This article provides reproducible steps for quick start of kubernetes cluster on AWS. The kube-aws part is roundup of CoreOs guide for kube-aws and first address for more details on that. Let start…

Setup kube-aws

I’m using kube-aws on linux and the version is 0.8.3. To install we need to execute:

wget https://github.com/coreos/coreos-kubernetes/releases/download/v0.8.3/kube-aws-linux-amd64.tar.gz
tar zxvf kube-aws-linux-amd64.tar.gz
sudo mv linux-amd64/kube-aws /usr/local/bin

Don’t forget to verify1 your binaries.

AWS CLI and Authentication

Before start using kube-aws, you need to have AWS CLI installed2 and be authenticated to the AWS with it.

To check if you are authenticated use aws ec2 describe-instances command. If negative, you need to provide credentials alongside with the AWS region you want to use. Here is an example of how it might look like:

aws configure

AWS Access Key ID [None]: AKID1234567890
AWS Secret Access Key [None]: MY-SECRET-KEY
Default region name [None]: us-west-2
Default output format [None]: text

Here AWS Access Key ID and AWS Secret Access Key are security credentials of your user that have enough right to set up all that3.

Preconfigure AWS Resources

Following AWS Resources are mandatory, so you need to prepare them in your AWS as well.

  • EC2 key pair that will be used.
  • KMS key (Encryption key)
  • External DNS name

EC2 Key pair

Existing Key pairs can be found under EC2 section of AWS Web UI. Alternatively, you can create a new KeyPair by:

aws ec2 create-key-pair --key-name MyKeyPair

Of course, you can upload the existing public key as well.

AWS KMS

Now KMS. Probably you’ve not used an encryption key before or want to use a separate one for Kubernetes. You can create one by:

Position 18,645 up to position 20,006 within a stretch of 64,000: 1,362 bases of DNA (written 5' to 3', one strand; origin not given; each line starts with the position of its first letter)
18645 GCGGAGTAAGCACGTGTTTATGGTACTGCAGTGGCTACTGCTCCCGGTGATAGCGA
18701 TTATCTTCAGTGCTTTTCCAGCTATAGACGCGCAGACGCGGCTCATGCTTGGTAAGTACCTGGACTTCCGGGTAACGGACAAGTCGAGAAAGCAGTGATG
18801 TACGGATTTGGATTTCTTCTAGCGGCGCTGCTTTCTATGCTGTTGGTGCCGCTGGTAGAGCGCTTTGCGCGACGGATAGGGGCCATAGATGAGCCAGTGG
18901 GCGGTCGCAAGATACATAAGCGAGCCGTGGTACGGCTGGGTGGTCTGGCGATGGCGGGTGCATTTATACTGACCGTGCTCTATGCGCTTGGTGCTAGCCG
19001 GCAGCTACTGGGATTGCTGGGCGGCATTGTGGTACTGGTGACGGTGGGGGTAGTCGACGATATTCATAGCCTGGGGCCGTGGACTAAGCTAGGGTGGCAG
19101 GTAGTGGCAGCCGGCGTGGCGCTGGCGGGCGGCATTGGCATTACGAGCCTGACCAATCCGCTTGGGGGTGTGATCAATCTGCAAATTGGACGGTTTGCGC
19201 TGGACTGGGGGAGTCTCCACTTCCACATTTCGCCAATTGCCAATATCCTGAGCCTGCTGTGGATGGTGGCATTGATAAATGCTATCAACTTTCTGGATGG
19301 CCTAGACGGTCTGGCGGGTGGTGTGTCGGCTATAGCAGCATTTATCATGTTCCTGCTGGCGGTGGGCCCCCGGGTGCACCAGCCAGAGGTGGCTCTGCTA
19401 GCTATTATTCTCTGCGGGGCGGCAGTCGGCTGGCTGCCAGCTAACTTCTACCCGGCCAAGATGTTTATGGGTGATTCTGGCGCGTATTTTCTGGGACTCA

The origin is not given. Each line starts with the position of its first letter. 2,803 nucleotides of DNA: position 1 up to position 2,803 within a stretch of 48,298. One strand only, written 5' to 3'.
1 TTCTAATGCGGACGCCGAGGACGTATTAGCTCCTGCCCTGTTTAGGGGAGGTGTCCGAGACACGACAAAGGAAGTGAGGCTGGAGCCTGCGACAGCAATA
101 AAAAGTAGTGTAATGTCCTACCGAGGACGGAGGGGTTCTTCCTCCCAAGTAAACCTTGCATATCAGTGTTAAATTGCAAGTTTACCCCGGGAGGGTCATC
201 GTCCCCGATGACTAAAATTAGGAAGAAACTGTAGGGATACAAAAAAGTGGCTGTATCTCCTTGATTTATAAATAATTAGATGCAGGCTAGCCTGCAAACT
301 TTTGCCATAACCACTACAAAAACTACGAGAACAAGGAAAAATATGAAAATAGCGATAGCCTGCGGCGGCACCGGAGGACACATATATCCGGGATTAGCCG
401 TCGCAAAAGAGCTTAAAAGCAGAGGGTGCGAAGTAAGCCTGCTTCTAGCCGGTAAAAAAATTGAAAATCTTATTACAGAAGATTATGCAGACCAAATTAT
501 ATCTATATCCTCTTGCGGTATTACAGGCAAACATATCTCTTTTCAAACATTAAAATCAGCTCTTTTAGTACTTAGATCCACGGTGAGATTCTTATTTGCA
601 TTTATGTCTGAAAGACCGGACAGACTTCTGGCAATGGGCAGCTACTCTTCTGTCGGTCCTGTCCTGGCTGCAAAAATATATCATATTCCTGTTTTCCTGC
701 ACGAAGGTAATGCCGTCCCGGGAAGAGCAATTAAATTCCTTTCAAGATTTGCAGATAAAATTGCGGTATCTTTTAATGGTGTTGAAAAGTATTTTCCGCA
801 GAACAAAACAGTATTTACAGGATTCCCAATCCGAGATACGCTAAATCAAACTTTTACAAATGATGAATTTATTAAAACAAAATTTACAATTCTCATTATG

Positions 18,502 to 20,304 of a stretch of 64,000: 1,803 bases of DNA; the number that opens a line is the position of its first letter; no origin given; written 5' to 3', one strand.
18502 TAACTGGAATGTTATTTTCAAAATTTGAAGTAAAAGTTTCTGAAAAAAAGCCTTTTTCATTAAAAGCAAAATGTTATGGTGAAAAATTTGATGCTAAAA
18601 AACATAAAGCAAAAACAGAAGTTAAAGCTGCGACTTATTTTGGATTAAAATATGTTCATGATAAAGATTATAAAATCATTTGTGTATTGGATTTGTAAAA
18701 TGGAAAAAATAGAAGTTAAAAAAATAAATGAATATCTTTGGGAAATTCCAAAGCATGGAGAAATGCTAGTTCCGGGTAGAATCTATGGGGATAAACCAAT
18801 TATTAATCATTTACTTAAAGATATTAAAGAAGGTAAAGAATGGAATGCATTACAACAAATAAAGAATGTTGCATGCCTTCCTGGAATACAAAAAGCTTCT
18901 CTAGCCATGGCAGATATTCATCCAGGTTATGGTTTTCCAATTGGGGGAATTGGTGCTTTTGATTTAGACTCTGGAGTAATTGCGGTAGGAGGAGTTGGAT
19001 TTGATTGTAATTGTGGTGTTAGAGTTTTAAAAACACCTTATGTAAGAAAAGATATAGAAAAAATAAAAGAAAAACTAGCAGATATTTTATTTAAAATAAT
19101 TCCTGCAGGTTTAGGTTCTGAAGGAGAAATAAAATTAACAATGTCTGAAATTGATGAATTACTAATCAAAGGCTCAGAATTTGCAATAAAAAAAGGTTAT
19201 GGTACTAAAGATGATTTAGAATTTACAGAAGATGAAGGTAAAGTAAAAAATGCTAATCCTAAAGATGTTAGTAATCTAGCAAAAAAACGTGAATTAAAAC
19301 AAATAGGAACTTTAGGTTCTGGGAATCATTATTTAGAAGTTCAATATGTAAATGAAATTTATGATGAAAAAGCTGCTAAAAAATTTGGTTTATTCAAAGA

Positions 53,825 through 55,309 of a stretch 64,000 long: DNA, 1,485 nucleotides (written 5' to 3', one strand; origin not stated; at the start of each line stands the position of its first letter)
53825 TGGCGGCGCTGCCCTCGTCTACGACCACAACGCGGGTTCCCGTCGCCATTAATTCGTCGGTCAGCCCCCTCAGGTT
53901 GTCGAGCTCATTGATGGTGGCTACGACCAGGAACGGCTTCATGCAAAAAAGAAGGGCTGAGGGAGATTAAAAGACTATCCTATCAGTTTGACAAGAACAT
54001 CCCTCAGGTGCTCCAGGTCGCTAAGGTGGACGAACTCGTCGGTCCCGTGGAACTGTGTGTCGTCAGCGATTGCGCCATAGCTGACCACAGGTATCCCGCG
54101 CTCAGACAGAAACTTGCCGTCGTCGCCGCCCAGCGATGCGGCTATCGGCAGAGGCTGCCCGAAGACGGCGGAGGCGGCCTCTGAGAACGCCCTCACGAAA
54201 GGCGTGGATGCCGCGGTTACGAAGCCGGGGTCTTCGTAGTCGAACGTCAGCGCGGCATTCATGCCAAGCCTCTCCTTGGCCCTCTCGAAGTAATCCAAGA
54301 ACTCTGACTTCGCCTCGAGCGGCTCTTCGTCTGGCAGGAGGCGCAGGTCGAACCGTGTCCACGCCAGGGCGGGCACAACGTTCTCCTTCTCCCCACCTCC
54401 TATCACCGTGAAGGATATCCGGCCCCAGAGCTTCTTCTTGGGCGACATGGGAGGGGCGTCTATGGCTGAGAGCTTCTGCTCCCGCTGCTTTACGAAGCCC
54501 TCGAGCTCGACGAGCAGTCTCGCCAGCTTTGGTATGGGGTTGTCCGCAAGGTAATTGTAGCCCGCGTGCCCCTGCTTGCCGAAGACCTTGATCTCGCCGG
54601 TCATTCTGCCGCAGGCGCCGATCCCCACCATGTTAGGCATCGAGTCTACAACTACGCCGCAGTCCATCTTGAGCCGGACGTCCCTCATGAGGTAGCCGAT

aws kms --region=<your-region> create-key --description="kube-aws assets"

which will give you the arn of the new key.

DNS name for cluster access

You need to define DNS hostname where the cluster API will be accessible. ==This hostname will be used to provision the TLS certificate for the API server==

When the cluster is created, the controller will expose the TLS-secured API on a public IP address. You will need to create an A record for the selected DNS hostname you want to point to this IP address.

Initialize an asset directory

Now everything is ready to create assets.

kube-aws init \
--cluster-name=kube-dev \
--external-dns-name=kube.mydomain.com \
--region=eu-central-1 \
--availability-zone=eu-central-1a \
--key-name=id_aws \
--kms-key-arn="arn:aws:kms:eu-central-1:588652342245:key/xxxxxxxxxxxxxxxxxxxxxxxxxxxxxxxxxxx"

This will create cluster.yaml file-based on initial values. Check default values maybe you want to improve some of them. Unfortunately at the moment, they are not that well documented.

Generate contents of the asset directory

Now you can generate assets based on cluster.yaml file.

kube-aws render
#prints
WARNING: The generated client TLS CA cert expires in 3650 days and the server and client cert expires in 365 days. It is recommended that you create your own TLS infrastructure for revocation and rotation of keys before using in prod
Success! Stack rendered to stack-template.json.

Next steps:
1. (Optional) Validate your changes to cluster.yaml with "kube-aws validate"
2. (Optional) Further customize the cluster by modifying stack-template.json or files in ./userdata.